Lynn had recently purchased a glass sphere or prism to create different shots when out on adventures. I think the results she gets, adds just another layer or exciting element to what we do. The shots might not be for everyone, but for myself, Lynn has the ability to capture those small, intimate moments or things along the way that hold great and deep meaning to us.

DSC_0209The ball is sitting to top of a tree stump.




Often getting the shot involves getting oneself into precarious positions. The above is a lovely shot through the trees of the Muskoka River. What the shot doesn’t show is the steep slope down to the water that Lynn was laying on.

This wasn’t so bad.

IMG_20190319_133510524When taking another shot, Lynn was facing completely downhill with me executing a “death grip” hold of the waistband of her snow pants so she wouldn’t slide into the drink.

Another shot of the Muskoka River. I mentioned to Lynn that in warmer weather this would make a dandy spot for a quiet paddle along its still waters in a canoe.


Which way now? All kidding though, the trails are marked very well. It would take so doing and effort to get lost.


There are a few uphill portions. Like I mentioned previously, the BRMC is not that hilly and the hills tend to be relatively short.


Just proves once more, how much snow has fallen this year in the Muskoka area. Yikes. I stepped off the trail at one point and sank up to my waist, however my feet had not reached the forest floor. I’m over six feet tall. That gives some idea of the snow depth. Hopefully, the melt will be slow and steady. If not, there will be a significant amount of flooding and potential damage that has occurred in previous years.


This is a superior capture by Lynn. There are five distinct layers of colour in this shot. Fantastic!



There were several information boards scattered throughout the trails, highlighting some aspects within the BRMC. This particular one provides some information about this large boulder referred to as a “glacial erratic.”


A sign hopefully that spring is slowly inching forward.


Been a tough winter for hydro poles evidently.


One last shot of the Muskoka River as we were nearing the end of our time at the BRMC.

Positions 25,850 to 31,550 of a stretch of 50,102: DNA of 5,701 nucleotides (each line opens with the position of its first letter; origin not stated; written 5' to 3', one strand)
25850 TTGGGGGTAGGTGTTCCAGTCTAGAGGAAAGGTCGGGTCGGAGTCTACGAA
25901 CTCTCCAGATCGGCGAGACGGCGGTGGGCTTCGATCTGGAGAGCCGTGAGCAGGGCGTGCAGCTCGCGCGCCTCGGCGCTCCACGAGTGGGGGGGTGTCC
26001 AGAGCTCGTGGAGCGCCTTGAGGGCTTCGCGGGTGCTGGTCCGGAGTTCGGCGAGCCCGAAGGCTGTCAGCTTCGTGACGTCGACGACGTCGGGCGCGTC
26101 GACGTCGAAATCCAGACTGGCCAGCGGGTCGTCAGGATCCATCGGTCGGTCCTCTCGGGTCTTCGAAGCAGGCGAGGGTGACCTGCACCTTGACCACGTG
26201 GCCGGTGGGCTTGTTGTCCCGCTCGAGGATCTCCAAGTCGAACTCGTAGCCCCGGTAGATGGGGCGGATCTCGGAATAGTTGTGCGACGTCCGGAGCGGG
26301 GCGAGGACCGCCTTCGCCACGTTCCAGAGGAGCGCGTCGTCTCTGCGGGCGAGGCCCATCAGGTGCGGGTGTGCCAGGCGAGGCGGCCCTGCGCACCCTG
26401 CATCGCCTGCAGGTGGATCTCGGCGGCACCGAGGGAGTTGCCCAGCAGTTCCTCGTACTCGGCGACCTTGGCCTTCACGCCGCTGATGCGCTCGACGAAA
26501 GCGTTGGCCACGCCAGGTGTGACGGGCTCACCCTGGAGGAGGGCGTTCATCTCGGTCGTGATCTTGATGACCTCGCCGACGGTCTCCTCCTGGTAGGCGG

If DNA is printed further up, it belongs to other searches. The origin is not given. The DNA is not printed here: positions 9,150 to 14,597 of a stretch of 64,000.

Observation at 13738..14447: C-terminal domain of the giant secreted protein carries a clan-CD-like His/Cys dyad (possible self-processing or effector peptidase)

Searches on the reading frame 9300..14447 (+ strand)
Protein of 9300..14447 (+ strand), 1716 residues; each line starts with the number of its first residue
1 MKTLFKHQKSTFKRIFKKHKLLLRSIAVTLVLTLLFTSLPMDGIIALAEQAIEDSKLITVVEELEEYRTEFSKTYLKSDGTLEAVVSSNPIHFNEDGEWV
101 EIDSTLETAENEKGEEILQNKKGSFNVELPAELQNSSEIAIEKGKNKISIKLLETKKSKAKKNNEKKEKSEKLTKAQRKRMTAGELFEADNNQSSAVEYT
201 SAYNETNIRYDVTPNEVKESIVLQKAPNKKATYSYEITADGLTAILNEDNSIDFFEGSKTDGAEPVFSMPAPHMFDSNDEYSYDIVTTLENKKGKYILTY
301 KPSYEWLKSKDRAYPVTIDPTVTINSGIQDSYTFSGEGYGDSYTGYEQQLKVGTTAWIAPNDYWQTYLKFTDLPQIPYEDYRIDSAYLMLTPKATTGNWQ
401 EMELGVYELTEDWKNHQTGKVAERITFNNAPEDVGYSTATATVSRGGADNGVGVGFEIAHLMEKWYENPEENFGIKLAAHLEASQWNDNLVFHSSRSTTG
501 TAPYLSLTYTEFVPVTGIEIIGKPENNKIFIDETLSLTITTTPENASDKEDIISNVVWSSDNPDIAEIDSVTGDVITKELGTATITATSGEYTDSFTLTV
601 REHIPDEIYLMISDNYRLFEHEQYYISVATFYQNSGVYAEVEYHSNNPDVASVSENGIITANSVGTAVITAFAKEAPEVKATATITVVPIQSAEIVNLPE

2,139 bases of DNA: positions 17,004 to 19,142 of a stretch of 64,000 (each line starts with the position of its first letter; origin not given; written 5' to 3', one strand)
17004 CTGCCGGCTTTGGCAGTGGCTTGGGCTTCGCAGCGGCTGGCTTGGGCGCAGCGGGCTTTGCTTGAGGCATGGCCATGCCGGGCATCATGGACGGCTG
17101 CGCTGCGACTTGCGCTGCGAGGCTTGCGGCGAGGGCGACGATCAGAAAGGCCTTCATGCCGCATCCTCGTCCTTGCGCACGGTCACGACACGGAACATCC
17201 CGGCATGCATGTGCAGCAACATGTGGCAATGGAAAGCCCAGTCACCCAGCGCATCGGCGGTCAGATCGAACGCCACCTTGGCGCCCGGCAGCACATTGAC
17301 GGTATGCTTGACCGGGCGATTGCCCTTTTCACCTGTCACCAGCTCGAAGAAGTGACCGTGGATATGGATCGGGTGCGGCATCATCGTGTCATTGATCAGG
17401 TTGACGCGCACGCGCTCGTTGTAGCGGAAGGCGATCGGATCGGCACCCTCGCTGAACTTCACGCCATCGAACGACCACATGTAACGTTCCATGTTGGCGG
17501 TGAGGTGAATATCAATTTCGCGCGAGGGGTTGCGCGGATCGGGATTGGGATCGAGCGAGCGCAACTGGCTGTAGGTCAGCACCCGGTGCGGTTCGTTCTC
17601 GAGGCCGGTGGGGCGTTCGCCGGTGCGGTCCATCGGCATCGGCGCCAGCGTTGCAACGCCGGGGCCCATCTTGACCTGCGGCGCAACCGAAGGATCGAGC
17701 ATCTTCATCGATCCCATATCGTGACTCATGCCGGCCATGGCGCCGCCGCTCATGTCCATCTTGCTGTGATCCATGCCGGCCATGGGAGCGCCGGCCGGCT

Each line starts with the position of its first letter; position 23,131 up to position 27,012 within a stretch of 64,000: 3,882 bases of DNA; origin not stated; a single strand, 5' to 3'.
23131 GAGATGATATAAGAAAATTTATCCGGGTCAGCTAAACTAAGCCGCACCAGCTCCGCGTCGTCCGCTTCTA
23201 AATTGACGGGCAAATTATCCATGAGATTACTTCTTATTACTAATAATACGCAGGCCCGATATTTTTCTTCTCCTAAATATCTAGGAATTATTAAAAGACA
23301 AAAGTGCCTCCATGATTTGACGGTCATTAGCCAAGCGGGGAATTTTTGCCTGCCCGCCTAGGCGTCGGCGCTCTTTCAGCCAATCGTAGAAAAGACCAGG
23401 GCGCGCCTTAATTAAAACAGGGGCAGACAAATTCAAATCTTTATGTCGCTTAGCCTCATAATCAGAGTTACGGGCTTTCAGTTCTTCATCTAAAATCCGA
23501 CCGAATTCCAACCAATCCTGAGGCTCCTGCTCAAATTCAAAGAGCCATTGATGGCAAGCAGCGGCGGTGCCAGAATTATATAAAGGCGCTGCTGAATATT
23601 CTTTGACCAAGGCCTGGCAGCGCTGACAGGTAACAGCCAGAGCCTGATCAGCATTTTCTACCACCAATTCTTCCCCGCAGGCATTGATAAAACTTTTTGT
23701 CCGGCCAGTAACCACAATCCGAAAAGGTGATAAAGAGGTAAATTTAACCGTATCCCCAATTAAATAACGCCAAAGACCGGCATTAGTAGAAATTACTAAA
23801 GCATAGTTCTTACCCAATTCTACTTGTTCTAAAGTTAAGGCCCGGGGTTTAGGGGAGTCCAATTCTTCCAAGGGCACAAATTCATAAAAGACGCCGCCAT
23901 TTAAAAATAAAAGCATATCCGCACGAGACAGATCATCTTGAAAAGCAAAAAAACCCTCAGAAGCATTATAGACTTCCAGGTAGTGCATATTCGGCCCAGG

When you come to a fork in the road – take it.


Proof again that there is and was a lot of snow.


With any amount of luck, soon this little stream will be flowing mightily, or as mightily as it can with the spring snowmelt run-off.


Good and proper forest management techniques ensure a healthy forest for animals that dwell in it and for those who come and visit just for a short time.


We spent a wonderful four hours, give or take, leisurely covering about 7 kilometres of the 16-kilometre trail system.

With that, we left the Bracebridge Resource Management Centre around 4:30 pm and headed north to Huntsville to grab a well-deserved coffee. I should note that when leaving the BRMC, you can only turn right onto Highway 11.

After snagging a coffee, we simply took our time heading home. A slow and quiet drive, giving us that time to relive in our minds as well as verbally, the refreshing and renewed afternoon spent hiking.

I find much joy and solace spending time in the outdoors. Significant research has been completed on the benefits, both physical and emotional, of hiking and spending even small amounts of time in the outdoors.

Here are but a few of the reasons:(from Ontario Parks  – Healthy Parks/Healthy People)

  • a simple walk in the woods can alleviate mental fatigue
  • it can combat stress while improving mental well-being
  • contact with nature lowers blood pressure; strengthens the immune system; helps to prevent disease
  • time spent in nature causes better-coping skills, including self-awareness; self-concept and a positively affected mood
  • a 2-hour walk in the wood is enough to improve sleep quality and mitigate sleep problems
  • the smell of fresh pine has been shown to lower depression and anxiety

A few last pictures as the sun was dipping below the horizon.

Hard to believe, but this was done by Lynn out the side window of the car, along Highway 400 near Port Severn.



If you’re ever in the area, be sure to check out the Bracebridge Resource Management Centre trail system.

It is easily accessible from Highway 11 northbound and is just a few minutes outside the Town of Bracebridge. There is parking for a fair number of cars(guessing it might be able to hold 10 to 15 vehicles) and there are portable toilets at the trailhead, with several vault toilets located at one or two main intersection points on the trails. My grading of the trails would be easy to moderate in terms of difficulty.

If you had in the spring or summer, be sure to wear a bug net/hat or use an adequate insect repellent. I suspect like most of the Muskoka’s, biting insects here would be as much an issue as at other spots.

Thanks for taking the time to stop by and visit.




—  get outdoors; find inspiration; discover yourself  —